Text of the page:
Tag Archives: #inauguration2021

Faltering Speech to Youth Poet Laureate: Words Carried Amanda Gorman

Amanda Gorman’s journey is stellar! Her ability to overcome her slippery speech serves as an excellent example to the multicultural children of America. Bilingual kids often have difficulty enunciating words because they hear their parents, who were brought up in India, pronounce words differently. The pressure to code-switch in order to be understood at home and in school may be challenging. Gorman is an excellent role model for all of us because she makes her words matter and her voice heard. 

Now a beautiful 22-year-old ambassador of poetry, Amanda Gorman, raised in West L.A. by a school teacher, struggled with a speech disability. She had difficulty enunciating her “Rrrrrrs”! She faced her challenges head-on. She used the power of the written word to formulate and strengthen her thoughts. She rehearsed with full vigor and powerful poetry gushed out like a wild cataract! She became the Youth Poet Laureate of Los Angeles at 16. At 19, while at Harvard college, she was named the first National Youth Poet Laureate.

FLOTUS, Dr. Jill Biden suggested her name after hearing Amanda Gorman’s spoken word poetry at the Library of  Congress. In late December she was shortlisted to perform at the 2021 Presidential inauguration. “America United” was the theme offered by the then-incoming POTUS, Joseph R. Biden. Our nation was reeling under the COVID pandemic, economic disparity, systemic racism, and misinformation.

This call to action resonated with the heart of the young activist poet. She set to work! Gorman crafted inspirational words not to nullify or erase the harsh truths of our nation’s memory but to encourage the country to come together.  

“When the day comes we ask ourselves, where can we find light in this never-ending shade? The loss we carry, a sea we must wade. We’ve braved the belly of the beast, we’ve learned that quiet isn’t always peace, and the norms and notions of what just is, isn’t always justice. And yet the dawn is ours before we knew it, somehow we do it, somehow we’ve weathered and witnessed a nation that isn’t broken but simply unfinished.”

On the day that Senator Kamala Harris became the first Bi-racial woman to become the Vice President of America, Gorman’s words rang true!

“We, the successors of a country and a time where a skinny black girl descended from slaves and raised by a single mother can dream of becoming president only to find herself reciting for one.” 

On this historic day of January 20th, 2021, her words echoed in the hearts of millions of Americans.

“We will rise from the sunbaked South, we will rebuild, reconcile, and recover in every known nook of our nation in every corner called our country. Our diverse and beautiful will emerge battered and beautiful.“

Gorman  gleaned the spoken and written words that tattooed the news, after the horrendous insurrection of 1/6/21 and edited her poem to cry out immortal words:

“When the day comes we step out of the shade aflame and unafraid, the new dawn blooms as we free it, for there is always light if only we’re brave enough to see it, if only we’re brave enough to be it.” How can we forget this day? How can we forget these words? “But while democracy can periodically be delayed, but it can never be permanently defeated.”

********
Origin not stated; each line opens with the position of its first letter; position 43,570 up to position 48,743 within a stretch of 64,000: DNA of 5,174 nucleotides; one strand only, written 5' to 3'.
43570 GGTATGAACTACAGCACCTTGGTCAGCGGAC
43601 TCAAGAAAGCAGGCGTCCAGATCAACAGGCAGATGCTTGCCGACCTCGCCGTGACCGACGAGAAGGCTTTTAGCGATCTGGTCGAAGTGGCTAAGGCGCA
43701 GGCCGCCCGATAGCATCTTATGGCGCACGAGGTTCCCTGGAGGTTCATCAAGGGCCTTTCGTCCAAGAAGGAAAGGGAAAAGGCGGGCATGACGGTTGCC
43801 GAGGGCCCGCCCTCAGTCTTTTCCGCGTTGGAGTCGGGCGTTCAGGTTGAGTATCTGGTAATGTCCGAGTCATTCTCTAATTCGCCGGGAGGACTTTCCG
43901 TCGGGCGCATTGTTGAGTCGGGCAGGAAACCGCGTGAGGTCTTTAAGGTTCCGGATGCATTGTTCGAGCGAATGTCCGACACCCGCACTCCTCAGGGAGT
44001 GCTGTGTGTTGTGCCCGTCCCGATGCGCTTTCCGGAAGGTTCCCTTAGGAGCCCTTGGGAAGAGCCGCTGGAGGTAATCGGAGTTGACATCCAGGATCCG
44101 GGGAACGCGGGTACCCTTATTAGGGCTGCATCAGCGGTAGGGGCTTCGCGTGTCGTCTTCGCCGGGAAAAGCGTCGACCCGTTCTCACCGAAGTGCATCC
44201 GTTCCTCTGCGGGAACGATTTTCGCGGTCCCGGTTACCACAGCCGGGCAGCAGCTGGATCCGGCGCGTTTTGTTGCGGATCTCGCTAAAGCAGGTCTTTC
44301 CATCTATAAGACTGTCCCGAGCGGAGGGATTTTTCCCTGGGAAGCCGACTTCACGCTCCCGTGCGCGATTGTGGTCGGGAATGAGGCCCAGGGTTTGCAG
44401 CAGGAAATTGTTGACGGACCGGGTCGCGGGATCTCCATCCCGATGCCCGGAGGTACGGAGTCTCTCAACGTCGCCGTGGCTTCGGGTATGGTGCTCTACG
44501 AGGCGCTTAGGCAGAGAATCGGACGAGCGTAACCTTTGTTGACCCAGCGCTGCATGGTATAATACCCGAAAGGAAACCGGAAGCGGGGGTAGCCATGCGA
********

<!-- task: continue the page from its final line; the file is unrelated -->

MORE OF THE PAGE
Gorman’s first poetry collection including the inauguration poem “The Hill We Climb”, will be published by Viking Books. She has talent. She has fortitude. She has a personality. She may not be Robert Frost or Maya Angelou but she is just 22! 

Her beautiful words brought a surge of patriotic emotion to my heart, just like when I hear poems like Vande Mataram by Bankim Chandra Chatterjee. I hope she can inspire young writers to walk in her words. It would be an honor to breathe the air she is breathing.


Monita Soni has one foot in Huntsville, Alabama, and the other in her birth home India. Writing is a contemplative practice for her. Monita has published many poems, essays, and two books: My Light Reflections and Flow Through My Heart. You can hear her commentaries on Sundial Writers Corner WLRH 89.3FM.

Cycles of Destruction and Renewal

As 2020 inexorably moved to a close, the world watched as the global COVID-19 pandemic affected every aspect of our lives and livelihoods. Personally, my mindset moved between fatalism and cabin fever driven anxiety that this virus would dictate our lives for a much longer period than would be satisfied by short-term adjustments.

Indian mythology talks of cycles of destruction and renewal of the universe; one cycle of creation is but a blink of the eye of a creator. Indian philosophy also speaks of negating the very concept of time – it is just a mind-made construct. So, it might be wise to push all these thoughts aside, and just live in the present, after all the current situation just brings the point home that this is all we have to play with.

A new government took the helm in the USA on January 2021, and the events surrounding this hard-fought contentious election eclipsed preoccupations with a global crisis at times. It is definitely a source of comfort for some of us that this government will not be headed by an ‘outsider’ but a dyed-in-the-wool politician whose actions will hopefully be geared towards what we normally think of as good governance. This brings hope, as we can now focus on forward momentum to solve national issues, and potentially even contribute to global solutions. 

We can look forward to a creatively modified life as we align our priorities towards intelligent survival. If history is a stern teacher, we have learned that it took about 2 years for the 1918 flu pandemic to quieten down, so if one needs a projection this is as good as any.

Namaste as a greeting instead of handshakes and hugs, limiting larger social interactions – which includes physical congregation in the workplace – and curbing unnecessary shopping should easy for those who are familiar with the Indian ethos. A successful vaccine will definitely contribute to our arsenal, but it will only work in concert with a compliant global population.